Man of the Moment

Sean William Scott

Kindly direct email to:
dorianwright [at] gmail[dot]com

"Reading his blog is like watching a beloved 50's Rat Pack Vegas act"--Larry Young
"One of the few comics blogs I always make time for"--Antony Johnston
"Dorian Wright is intelligent and slightly bitter, like a fine coffee."--Kevin Church
"Absolutely huggable."--Bully
"It's always fun to see Dorian be bitchy."--Chris Butcher
pomobarney's photos More of pomobarney's photos

Current Diversions


Doctor Who
Paperback Book Club

200404   200405   200406   200407   200408   200409   200410   200411   200412   200501   200502   200503   200504   200505   200506   200507   200508   200509   200510   200511   200512   200601   200602   200603   200604   200605   200606   200607   200608   200609   200610   200611   200612   200701   200702   200703   200704   200705   200706   200707   200708   200709   200710   200711   200712   200801   200802   200803   200804   200805   200806   200807   200808   200809   200810   200811  

Comment Policy
Offensive, harrassing or baiting comments will not be tolerated and will be deleted at my discretion.
Comment spam will be deleted.
Please leave a name and either a valid web-site or e-mail address with comments. Comments left without either a valid web-site or e-mail address may be deleted.

Atom Feed
LiveJournal Syndication LOLcats feed

This page is powered by 

Blogger. Isn't yours?

Weblog Commenting and Trackback by

Wednesday, November 01, 2006

Batch O' Reviews 

American Virgin: Head by Steven T. Seagle, Becky Cloonan and Jim Rugg, published by DC/Vertigo
While Becky Cloonan's art in this book, collecting the first four issues of the Vertigo series American Virgin, is quite nice to work with, it's a shame it's attached to a story that manages to be both smug and insincere. It's as if Seagle wants to talk about the hypocrisy and short-sightedness of the American Evangelical movement, but he's afraid to make his main character either unlikeable or too obviously a pawn of others. And then the issue is dodged by transplanting the story rather hurriedly to Africa, where it becomes a revenge story with unimaginative anti-American terrorists as villains. The end result is a muddled, and frankly dull, book that wants you to think it's as important as it thinks it is.

Fables: 1001 Nights of Snowfall by Bill Willingham and others, published by DC/Vertigo
Of the current crop of adult fantasy comics, Fables is my favorite, and arguably the best. This new hardcover of original stories is set in the early days of the Fabletown community whose story the monthly comic chronicles, and in it Snow White, held captive by a villainous sultan who plans to murder her, staves off her execution by relating stories from the pasts of the various characters making up the cast of the regular comic, in a parallel to the story of Scheherazade. The stories range in tone from tragedy to comedy, and most of them relate either the "origins", if you will, of the characters, or relate how they came to Fabletown. The centerpieces of the book are two stories about Snow White herself. The first provides several significant clues about one of the running jokes in the comic, namely why you should never mention the dwarves to Snow White, while the second tells how Snow and her sister Rose Red first met the wicked witch, Frau Totenkinder, which itself contains a lengthy flashback to the witch's history, revealing her to be a far more significant element of the Fables world than had previously been suggested.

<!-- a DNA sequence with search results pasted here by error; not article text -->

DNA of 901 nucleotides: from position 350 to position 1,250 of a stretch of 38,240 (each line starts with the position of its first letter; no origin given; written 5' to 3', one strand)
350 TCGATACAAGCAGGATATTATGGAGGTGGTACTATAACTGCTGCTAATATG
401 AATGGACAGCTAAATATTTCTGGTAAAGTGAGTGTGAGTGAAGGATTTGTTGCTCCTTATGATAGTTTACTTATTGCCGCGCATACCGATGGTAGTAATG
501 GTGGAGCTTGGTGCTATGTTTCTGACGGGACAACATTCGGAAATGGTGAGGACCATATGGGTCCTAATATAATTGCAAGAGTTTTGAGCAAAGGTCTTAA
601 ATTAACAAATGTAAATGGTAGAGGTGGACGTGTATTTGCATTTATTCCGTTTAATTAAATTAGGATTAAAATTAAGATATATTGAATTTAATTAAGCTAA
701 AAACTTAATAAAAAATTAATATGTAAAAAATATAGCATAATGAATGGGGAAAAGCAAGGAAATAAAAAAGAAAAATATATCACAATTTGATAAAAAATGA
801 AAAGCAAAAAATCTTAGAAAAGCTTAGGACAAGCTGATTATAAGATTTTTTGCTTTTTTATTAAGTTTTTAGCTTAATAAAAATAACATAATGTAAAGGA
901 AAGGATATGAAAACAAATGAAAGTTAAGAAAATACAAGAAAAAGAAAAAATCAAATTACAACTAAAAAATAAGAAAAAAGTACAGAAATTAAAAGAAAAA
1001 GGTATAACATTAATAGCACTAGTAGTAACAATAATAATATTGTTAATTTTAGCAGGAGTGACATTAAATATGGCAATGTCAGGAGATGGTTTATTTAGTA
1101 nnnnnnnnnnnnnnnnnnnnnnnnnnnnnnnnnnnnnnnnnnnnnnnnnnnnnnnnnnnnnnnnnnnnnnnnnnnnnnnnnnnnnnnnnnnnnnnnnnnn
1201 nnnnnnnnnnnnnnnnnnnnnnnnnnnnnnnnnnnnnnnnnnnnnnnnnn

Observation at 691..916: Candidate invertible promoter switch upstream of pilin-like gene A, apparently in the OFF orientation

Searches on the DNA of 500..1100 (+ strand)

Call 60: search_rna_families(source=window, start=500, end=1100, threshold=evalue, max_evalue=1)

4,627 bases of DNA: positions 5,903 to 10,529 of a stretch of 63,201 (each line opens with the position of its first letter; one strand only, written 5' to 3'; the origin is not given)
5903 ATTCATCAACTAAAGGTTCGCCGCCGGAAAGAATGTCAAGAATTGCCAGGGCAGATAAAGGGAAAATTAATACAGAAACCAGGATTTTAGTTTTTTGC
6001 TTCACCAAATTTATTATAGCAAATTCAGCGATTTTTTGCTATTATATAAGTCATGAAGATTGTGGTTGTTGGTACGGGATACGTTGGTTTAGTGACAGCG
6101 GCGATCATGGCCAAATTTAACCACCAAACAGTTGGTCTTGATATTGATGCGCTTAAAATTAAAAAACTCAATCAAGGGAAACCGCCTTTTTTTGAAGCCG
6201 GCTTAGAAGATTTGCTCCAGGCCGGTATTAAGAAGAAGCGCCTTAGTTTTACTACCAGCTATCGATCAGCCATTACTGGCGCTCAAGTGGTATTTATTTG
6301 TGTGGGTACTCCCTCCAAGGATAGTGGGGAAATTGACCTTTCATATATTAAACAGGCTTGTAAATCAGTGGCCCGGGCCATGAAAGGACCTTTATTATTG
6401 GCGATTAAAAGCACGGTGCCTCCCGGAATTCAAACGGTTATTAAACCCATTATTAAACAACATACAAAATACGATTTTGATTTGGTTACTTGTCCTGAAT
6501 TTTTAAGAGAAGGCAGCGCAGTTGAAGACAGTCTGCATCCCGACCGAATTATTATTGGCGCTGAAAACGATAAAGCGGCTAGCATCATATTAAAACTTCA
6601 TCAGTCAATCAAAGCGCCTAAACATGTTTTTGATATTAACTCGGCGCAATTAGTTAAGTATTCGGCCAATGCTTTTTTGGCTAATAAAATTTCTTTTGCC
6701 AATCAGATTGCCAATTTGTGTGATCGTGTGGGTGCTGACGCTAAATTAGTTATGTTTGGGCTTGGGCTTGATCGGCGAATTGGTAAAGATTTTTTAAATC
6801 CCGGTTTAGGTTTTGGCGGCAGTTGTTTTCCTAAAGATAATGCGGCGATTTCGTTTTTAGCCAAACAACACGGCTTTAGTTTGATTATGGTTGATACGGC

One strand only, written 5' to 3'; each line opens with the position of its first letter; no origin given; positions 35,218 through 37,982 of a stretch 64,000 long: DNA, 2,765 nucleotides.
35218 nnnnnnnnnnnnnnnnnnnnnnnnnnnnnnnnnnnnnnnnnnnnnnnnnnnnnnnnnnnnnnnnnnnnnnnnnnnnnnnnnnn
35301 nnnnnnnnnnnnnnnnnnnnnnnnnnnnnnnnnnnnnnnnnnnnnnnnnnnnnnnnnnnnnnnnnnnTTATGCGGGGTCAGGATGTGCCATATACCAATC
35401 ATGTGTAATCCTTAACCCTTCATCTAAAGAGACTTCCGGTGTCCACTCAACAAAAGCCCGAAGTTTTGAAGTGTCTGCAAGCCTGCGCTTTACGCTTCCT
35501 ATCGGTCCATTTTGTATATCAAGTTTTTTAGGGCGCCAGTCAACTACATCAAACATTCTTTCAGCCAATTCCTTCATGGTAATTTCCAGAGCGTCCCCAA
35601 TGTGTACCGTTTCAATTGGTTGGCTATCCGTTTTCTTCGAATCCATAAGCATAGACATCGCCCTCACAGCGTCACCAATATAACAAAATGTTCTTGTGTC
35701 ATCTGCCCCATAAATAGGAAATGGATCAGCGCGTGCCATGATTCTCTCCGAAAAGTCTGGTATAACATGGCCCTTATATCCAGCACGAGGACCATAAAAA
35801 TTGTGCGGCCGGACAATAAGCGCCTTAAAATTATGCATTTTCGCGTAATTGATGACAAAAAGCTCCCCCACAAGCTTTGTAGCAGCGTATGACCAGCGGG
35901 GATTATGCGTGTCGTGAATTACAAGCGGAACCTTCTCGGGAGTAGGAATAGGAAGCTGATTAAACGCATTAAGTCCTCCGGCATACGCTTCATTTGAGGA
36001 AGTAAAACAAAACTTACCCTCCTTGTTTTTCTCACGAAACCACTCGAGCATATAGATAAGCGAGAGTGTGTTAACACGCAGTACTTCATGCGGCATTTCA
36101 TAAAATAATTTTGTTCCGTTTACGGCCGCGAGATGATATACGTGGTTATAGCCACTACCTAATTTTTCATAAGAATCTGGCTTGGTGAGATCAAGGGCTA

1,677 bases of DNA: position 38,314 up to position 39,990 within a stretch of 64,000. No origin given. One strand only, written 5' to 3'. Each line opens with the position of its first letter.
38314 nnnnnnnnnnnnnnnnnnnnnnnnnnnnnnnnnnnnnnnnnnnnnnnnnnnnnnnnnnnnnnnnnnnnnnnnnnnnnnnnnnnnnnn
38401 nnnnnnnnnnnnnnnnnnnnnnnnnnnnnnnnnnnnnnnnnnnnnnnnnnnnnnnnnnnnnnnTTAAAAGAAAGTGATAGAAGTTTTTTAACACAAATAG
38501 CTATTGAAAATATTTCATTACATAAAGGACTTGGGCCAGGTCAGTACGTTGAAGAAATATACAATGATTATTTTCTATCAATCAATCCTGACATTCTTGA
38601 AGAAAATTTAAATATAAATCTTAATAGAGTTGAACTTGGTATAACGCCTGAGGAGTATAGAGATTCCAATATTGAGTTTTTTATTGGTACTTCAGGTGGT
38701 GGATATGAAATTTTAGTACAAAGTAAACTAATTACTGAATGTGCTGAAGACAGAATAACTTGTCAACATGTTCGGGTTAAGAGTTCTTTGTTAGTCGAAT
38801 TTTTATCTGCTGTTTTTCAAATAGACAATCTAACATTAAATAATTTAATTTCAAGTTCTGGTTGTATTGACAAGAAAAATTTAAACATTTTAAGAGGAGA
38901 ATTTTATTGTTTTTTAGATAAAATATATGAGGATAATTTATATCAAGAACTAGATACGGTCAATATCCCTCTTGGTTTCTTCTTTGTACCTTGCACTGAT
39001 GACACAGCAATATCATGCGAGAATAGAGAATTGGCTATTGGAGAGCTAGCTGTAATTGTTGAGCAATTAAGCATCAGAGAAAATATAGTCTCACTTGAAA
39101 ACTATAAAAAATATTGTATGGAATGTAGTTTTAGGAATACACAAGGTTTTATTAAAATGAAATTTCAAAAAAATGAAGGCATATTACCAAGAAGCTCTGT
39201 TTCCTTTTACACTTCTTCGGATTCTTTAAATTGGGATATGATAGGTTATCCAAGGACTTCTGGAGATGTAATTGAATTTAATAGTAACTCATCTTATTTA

The art styles for each story range from classical illustrations to more contemporary styles, by a large variety of some of the best artists working in the comics field today. There isn't a bad bit of art or an unentertaining story in this volume, and at $20 for an original hardcover, the package as a whole feels like an excellent value for either fans of Fables or of beautiful comics illustrations.

Mad #471, by various, published by DC Comics
I try very hard not to over-sentimentalize the things I enjoyed as a child. So, when reading through the latest issue of this long running humor magazine, I tried to avoid direct comparisons to the version of the magazine I read as a kid. Viewed on it's own, the current Mad is something of a disappointment. It's not that the humor is too transgressive, or too kid oriented. No, it's more like the humor is something that an adult thinks a kid would find transgressive. Flipping through it, I don't see very many things that kids would relate to. But, at the same time, the jokes are a little too dumbed down to really be appreciated by adults.
When I compare it to the Mad I used to read, the current edition is even more of a mixed bag. In general I would say that the quality of the art has improved, while the quality of the writing has gone down. This new version seems to do a lot of talking down to its audience, something I don't really remember the magazine ever doing in the past. The features also seem very short, and many pages are crowded together with multiple features on the page. It bespeaks a presumption of a short attention span in the audience. About the only thing that's consistent between the two versions is a creepy preoccupation with borderline homophobic gay jokes.

Rock Bottom by Joy Casey and Charlie Adlard, published by AIT/Planet Lar
Joe Casey's story of a man slowly turning to stone is his best work yet. Thomas Dare is a musician going through a messy and complicated divorce, while dodging the phone calls of his now pregnant mistress. He soon discovers that, through some unknown, but apparently hereditary process, he is slowly and painfully turning to stone. His condition tests his friendships and relationships, while exposing him to a kind of freakish fame he never wanted. Soon, everyone wants a piece of him, literally, and it his story becomes one of a man seeking nothing else but to die with dignity. It's a moving and emotional examination of mortality, friendship and the human spirit. It's remarkable that Casey is able to pare down the story and touch on all the major themes he raises in such a compact and quickly moving story.